Business Identity Theft and W-2 Scams are on the Rise by Joseph L. Saka, CPA/PFS
Posted on January 14, 2019 by Joseph Saka
With the start of the 2019 tax season, businesses must educate employees, implement controls and take other steps to avoid falling victim to a growing wave of identity theft and W-2 scams.
Identity thieves have been targeting small businesses at an alarming rate. Not only are criminals stealing business data to open credit card accounts and file fraudulent tax returns looking for bogus refunds, but they are also gaining access to employees’ personal information found on W-2 forms. Too often, businesses are tricked into willingly handing over this sensitive information to cybercriminals simply because their employees fail to pick up the phone to confirm the identities of email senders who request such data.
In a typical W-2 scam, an employee will receive an email that appears to come from an executive or another leader in the organization. It may start with a simple, “Hey, you in today?” and, by the end of the exchange, all of an organization’s Forms W-2 for their employees may be in the hands of cybercriminals. This puts workers at risk for tax-related identity theft.
Because employees perceive that they are communicating with a company executive, it may take weeks for someone to realize a data theft has occurred. Generally, the criminals are trying to quickly take advantage of their theft, sometimes filing fraudulent tax returns within a day or two.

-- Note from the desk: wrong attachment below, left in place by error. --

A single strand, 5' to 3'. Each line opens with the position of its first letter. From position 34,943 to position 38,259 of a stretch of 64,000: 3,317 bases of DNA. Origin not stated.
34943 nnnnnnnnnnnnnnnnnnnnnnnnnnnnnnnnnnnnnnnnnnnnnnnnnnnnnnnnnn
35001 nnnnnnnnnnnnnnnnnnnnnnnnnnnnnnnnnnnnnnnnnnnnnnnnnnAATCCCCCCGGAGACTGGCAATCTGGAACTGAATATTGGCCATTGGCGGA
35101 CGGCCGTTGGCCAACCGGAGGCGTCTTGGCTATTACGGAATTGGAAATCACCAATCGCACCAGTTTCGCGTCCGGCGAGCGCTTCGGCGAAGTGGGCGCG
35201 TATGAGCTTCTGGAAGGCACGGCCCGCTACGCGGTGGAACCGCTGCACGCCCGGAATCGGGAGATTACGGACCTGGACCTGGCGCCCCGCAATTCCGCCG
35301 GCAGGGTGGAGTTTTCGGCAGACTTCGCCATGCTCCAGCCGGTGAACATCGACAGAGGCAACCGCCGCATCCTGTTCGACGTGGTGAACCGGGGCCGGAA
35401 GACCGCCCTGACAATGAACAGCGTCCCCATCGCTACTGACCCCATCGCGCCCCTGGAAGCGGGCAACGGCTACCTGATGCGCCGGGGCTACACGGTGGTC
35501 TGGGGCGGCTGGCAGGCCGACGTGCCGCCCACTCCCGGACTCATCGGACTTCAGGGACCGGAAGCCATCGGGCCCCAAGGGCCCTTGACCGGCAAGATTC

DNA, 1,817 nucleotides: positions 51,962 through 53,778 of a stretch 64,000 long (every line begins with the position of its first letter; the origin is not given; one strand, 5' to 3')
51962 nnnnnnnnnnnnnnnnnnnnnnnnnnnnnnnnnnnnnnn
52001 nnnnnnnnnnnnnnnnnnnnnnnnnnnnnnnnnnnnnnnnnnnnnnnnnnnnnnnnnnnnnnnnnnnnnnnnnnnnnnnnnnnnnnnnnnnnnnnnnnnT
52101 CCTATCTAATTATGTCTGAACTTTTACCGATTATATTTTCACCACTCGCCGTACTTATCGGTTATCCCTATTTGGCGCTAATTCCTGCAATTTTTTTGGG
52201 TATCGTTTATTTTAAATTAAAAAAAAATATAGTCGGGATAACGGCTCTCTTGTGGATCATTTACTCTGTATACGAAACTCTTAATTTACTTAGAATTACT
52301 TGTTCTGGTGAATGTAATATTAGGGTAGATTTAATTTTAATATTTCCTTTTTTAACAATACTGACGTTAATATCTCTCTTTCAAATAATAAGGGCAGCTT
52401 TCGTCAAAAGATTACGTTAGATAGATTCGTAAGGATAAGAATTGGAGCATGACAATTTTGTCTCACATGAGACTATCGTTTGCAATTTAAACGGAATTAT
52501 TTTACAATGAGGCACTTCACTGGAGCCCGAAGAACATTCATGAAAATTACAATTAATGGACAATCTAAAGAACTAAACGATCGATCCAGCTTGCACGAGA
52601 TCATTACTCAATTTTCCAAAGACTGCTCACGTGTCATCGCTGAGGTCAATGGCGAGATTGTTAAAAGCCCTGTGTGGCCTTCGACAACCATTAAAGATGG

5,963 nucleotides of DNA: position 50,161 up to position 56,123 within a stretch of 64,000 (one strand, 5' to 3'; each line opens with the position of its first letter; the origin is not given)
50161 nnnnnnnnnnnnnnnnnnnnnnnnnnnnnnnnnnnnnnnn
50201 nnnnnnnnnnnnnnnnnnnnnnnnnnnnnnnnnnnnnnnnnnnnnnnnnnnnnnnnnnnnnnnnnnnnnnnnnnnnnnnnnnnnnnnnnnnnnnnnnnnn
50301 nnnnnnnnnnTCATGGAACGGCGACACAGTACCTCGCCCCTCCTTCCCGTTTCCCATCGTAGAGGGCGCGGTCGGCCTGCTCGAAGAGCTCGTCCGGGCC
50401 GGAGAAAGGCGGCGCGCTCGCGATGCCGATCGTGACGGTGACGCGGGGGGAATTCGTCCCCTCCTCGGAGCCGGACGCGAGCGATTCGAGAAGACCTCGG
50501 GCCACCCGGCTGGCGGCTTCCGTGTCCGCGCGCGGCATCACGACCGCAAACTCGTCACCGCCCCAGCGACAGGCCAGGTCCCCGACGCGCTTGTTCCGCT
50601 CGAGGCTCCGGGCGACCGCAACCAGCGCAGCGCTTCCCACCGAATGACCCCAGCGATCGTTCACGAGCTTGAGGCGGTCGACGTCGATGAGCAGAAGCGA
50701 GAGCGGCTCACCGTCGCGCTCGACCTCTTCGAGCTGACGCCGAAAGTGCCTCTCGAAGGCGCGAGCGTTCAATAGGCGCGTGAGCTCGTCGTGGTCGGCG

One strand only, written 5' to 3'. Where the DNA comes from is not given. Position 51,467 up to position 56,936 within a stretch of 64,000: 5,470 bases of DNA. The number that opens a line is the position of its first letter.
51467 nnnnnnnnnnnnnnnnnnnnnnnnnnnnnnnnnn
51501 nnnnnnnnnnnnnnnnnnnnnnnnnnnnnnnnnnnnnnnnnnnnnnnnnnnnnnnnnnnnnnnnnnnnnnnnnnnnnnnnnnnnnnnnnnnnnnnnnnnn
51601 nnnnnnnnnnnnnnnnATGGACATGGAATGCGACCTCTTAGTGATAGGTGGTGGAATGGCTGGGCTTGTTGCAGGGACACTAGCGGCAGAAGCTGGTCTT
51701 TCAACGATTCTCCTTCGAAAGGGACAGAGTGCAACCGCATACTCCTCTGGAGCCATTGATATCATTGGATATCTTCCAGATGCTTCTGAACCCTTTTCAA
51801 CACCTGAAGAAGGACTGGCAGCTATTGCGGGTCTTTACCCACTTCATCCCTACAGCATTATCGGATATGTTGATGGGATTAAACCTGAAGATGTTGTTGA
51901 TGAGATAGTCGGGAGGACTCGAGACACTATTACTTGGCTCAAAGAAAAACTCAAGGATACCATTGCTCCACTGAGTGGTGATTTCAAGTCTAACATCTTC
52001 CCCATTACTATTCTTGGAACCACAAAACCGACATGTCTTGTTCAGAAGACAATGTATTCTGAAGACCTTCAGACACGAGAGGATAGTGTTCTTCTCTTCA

In order to avoid falling victim to these traps, employers must put steps and protocols in place for the sharing of sensitive employee information such as Forms W-2. For example, a business may require employees to receive verbal confirmation before emailing W-2 data and/or have two people within the organizations review any distribution of sensitive W-2 data or wire transfers. In addition, it is the responsibility of businesses to educate their workers about the telltale signs of phishing emails and how employees can protect themselves and the organization from cyber fraud.
The advisors and accountants with Berkowitz Pollack Brant work businesses to assess their cyber-security risks and implement strong internal controls to build trust and protect themselves against identity theft.
About the author: Joseph L. Saka, CPA/PFS, is CEO of Berkowitz Pollack Brant, where he provides a full range of income and estate planning, tax and business consulting and compliance services, and financial planning expertise to entrepreneurs, high-net-worth families and family companies and business executives in the U.S. and abroad. He can be reached at the CPA firm’s Miami office at (305) 379-7000 or via e-mail at email@example.com.